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Re: [NavigationTiming2] Comments and questions about the Navigation Timing 2 draft

From: Boris Zbarsky <bzbarsky@MIT.EDU>
Date: Wed, 10 Oct 2012 22:44:41 -0400
Message-ID: <50763299.1010009@mit.edu>
To: Ilya Grigorik <igrigorik@google.com>
CC: public-web-perf@w3.org
On 10/10/12 10:33 PM, Ilya Grigorik wrote:
> Boris, could you elaborate on this?

Sure.  How are you defining "first paint"?

Is it when the page bits start being converted to a display list?  When 
the display list starts being rasterized to buffers?  When rasterization 
finishes?  When compositing of the buffers starts?  When it finishes? 
What happens when compositing starts before rasterization finishes? 
What happens if compositing is happening completely in parallel with 
everything else that's going on, on a separate thread or in a separate 
process?  Do you still care when it starts or stops?  Same question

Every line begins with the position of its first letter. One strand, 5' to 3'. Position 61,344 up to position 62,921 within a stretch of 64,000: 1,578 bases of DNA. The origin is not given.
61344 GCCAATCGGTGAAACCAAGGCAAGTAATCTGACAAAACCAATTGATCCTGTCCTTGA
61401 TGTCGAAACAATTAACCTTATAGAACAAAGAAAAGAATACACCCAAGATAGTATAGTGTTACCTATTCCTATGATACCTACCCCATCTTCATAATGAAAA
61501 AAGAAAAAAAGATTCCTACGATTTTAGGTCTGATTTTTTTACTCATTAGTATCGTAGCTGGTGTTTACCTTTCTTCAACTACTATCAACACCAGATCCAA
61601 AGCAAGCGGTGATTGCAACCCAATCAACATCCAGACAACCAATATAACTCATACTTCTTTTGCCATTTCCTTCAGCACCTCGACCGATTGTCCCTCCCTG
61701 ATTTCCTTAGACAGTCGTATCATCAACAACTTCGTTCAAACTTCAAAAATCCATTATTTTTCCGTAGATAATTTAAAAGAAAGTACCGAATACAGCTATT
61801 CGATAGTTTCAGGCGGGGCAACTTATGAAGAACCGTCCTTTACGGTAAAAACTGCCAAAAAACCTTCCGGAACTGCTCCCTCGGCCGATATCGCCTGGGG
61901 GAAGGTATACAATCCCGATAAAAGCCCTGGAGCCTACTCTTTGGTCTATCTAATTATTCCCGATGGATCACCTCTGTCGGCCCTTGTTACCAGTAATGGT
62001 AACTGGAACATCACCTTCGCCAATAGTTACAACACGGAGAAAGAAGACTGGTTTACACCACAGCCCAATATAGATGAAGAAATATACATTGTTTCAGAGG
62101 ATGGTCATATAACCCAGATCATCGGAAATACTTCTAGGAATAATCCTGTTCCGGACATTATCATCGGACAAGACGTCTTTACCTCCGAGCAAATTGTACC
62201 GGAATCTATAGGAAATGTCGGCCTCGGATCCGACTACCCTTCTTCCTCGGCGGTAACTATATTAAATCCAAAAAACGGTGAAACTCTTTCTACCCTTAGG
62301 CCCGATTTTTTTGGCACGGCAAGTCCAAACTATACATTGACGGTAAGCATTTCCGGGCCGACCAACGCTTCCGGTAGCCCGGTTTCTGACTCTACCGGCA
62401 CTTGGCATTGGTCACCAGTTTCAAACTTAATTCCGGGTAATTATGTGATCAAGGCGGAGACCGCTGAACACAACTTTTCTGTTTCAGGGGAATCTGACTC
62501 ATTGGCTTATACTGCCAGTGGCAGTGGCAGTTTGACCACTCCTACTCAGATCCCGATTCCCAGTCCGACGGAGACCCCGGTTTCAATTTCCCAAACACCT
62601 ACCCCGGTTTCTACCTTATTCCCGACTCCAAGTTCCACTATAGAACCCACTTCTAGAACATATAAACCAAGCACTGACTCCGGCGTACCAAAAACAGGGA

about rasterization.

Or more to the point, what information are people actually looking for 
from this "first paint" value?

And note that if what they're looking for is "user sees something" then 
none of the above are correct and the correct number is when something 
appears on the monitor, which can be many milliseconds (sometimes 
hundreds of milliseconds) after all the things I mention above.

 > As Mike mentioned, Chrome provides first paint time, and I believe IE
 > does as well..

Providing a number is easy.  I can always provide a number.

Whether the number means anything, and whether the concept that number 
represents is tied to a particular rendering architecture are much more 
interesting questions for purposes of standardizing it.  What we need to 
do is figure out what information people are actually looking for here, 
then define the "first paint" time as returning it.

> Looking at the Chrome source, it looks to be the
> "literal" first paint:
> http://code.google.com/searchframe#OAMlx_jo-ck/src/content/public/renderer/document_state.h&exact_package=chromium&type=cs&l=105

That link says nothing about when set_first_paint_time is actually 
called, right?  Am I missing something?

> Is that a reasonable definition. If not, why not?

The link above sure doesn't look like a reasonable definition to me, or 
any sort of definition at all...  But it _is_ a good counterexample to 
"defined in a sane way".  ;)

-Boris
Received on Thursday, 11 October 2012 02:45:10 GMT

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